Idea Blog

PICK OF THE WEEK: The Cook-Off (Character Animation)

Blake Harris 05.10.2016

Competition brings out the best in us, right? Perhaps, but sometimes that competitive spirit needs to be tempered with some humility to progress. This is a lesson that’s learned by the passionate, pastry-making protagonist of Hanna Cho’s The Cook-Off, a great example of 2D character animation that we’ve selected as our PICK OF THE WEEK.

The Cook-Off‘s creator Hanna Cho–born in a small town in South Korea–graduated from Korea Animation High School in 2012, where she majored in Cartoons and Comics, and is currently enrolled in the Character Animation program at CalArts. Among her passions, she lists “storyboarding and drawing personal comics,” which shouldn’t be surprising to anyone who’s seen her animated short. Below, in greater detail, we discuss what we really liked about The Cook-Off, but it’s that second passion–drawing personal comics–that we wanted to touch on ahead of time. Because there’s something beautifully personal about this film.

Most of the time, for us as the audience, we’re not privy to those aspects that make a film personal for its creator. In this instance, however, Cho gives us a glimpse into that space of vulnerability and inspiration. Posted below her video is a short note from the filmmaker:

“I have always been a competitive kid that grew up in a competitive society. Throughout my life, I wanted to be the best one among my classmates. This film is especially based on my experience when I had to prepare for years to get into a really good art school in South Korea. Sometimes I did really well, and I tended to become arrogant. But I have met really sincere friends who made me humble and think about the value of friendships and empathy. There’s always harsh competitions everywhere in the world and I wanted to talk about it, and think about what is really important.”

Not only is Cho’s preface fascinating and insightful, but it’s a good reminder that–for an artist–personalizing the material can often be a great place to begin. Another strong example of a young artist using personal experience (albeit tweaked for fictional presentation) to a similar advantage is Natalie Labarre’s Papa, which she discussed with us in a recent interview.

Anyway, today is all about Hanna Cho so, without further ado, here’s The Cook-Off

Credits: 

  • Film by Hanna Cho
  • Music by Jesse Richardson
  • Sound Design by Nick Ainsworth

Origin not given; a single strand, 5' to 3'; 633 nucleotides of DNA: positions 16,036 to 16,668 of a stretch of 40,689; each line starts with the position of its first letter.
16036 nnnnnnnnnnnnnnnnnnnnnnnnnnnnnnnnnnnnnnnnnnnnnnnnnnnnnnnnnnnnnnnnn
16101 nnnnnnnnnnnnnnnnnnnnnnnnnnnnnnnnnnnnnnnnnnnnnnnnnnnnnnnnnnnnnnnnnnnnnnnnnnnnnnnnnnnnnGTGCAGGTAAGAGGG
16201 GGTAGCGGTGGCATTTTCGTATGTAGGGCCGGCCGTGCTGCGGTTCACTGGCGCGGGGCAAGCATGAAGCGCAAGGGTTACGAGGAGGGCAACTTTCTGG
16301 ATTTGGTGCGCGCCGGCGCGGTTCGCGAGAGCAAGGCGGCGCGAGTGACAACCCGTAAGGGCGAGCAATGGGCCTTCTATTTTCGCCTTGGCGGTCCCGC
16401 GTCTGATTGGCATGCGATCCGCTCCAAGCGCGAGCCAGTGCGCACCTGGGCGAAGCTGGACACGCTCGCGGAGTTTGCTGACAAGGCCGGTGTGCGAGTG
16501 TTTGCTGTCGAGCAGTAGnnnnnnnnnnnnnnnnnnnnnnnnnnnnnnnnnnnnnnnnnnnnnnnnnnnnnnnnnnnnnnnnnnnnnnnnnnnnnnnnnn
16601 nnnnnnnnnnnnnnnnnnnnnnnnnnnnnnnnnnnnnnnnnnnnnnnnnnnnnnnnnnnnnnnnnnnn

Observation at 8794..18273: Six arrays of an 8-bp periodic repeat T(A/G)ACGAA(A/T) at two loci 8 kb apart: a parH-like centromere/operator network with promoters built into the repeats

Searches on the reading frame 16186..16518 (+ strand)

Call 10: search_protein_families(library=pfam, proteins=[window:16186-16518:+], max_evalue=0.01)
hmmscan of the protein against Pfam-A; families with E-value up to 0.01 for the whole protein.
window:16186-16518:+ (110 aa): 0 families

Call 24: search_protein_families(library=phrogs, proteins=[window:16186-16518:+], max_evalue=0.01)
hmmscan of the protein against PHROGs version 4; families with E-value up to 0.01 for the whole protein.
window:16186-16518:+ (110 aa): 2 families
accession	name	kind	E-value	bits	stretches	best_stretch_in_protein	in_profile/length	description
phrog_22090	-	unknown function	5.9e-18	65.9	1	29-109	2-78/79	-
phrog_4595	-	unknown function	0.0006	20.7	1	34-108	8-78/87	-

• Sound Mix by Ben Huff and Nacho Cano
  • Voice Acting by Jackie Lee and Sandeepan Chanda

3 Things We Loved About This 2D Character Animation

1. Great Coverage: Although the majority of Cho’s animated short takes place in a singular location, she manages–over the course of nearly 7 minutes!–to avoid letting this space ever feeling stale or claustrophobic. In fact, the more time we spend in this environment, the more interesting and endearing it becomes. So…how does she pull it off?

Well, one reason, certainly, is that it’s a pretty big space.

Screen Shot 2016-05-10 at 2.03.35 PMScreen Shot 2016-05-10 at 2.03.38 PM

But that decision is only a small part of how Cho manages to keep our location feeling fresh (while also increasingly familiar). A lot of it comes down to her generosity in providing the viewer with several different angles into the scene.

In addition to the various character-driven tight shots, we get to see the story unfold from a variety of vantage points. Like this:

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and this:

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…And this…

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…and this…

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…And (!!!!) this…

Screen Shot 2016-05-10 at 2.07.13 PMScreen Shot 2016-05-10 at 2.07.14 PMScreen Shot 2016-05-10 at 2.07.14 PM 1Screen Shot 2016-05-10 at 2.07.16 PM Screen Shot 2016-05-10 at 2.07.15 PMScreen Shot 2016-05-10 at 2.07.17 PM Screen Shot 2016-05-10 at 2.07.19 PMScreen Shot 2016-05-10 at 2.07.18 PMScreen Shot 2016-05-10 at 2.07.21 PMScreen Shot 2016-05-10 at 2.07.19 PM 1  Screen Shot 2016-05-10 at 2.07.20 PMScreen Shot 2016-05-10 at 2.07.22 PM 

2. Point of View: Not only does Cho feature interesting angles to cover the scene, but she also uses some creative perspectives to add a nice flourish to her animated film.

In particular, the oven sequence comes to mind:

Screen Shot 2016-05-10 at 2.06.05 PMScreen Shot 2016-05-10 at 2.06.04 PMScreen Shot 2016-05-10 at 2.06.05 PM 1Screen Shot 2016-05-10 at 2.06.06 PM Screen Shot 2016-05-10 at 2.06.07 PM 1Screen Shot 2016-05-10 at 2.06.07 PMScreen Shot 2016-05-10 at 2.06.09 PMScreen Shot 2016-05-10 at 2.06.10 PM  Screen Shot 2016-05-10 at 2.06.12 PMScreen Shot 2016-05-10 at 2.06.13 PM   

3. The Character Design: Despite each of these creatures appearing to be a different species, there’s an impressive, heartfelt commonality in the character design that organically binds them together into the same story universe:

Screen Shot 2016-05-10 at 2.03.43 PMScreen Shot 2016-05-10 at 2.04.08 PMScreen Shot 2016-05-10 at 2.04.37 PMScreen Shot 2016-05-10 at 2.04.39 PMScreen Shot 2016-05-10 at 2.07.25 PM 1Screen Shot 2016-05-10 at 2.07.58 PM 1

 

Questions? Comments? Contact IdeaBlog@idearocketanimation.com

Blake Harris

Blake Harris

Blake Harris is the author of "Console Wars: Sega, Nintendo, and the Battle that Defined a Generation."
Blake Harris

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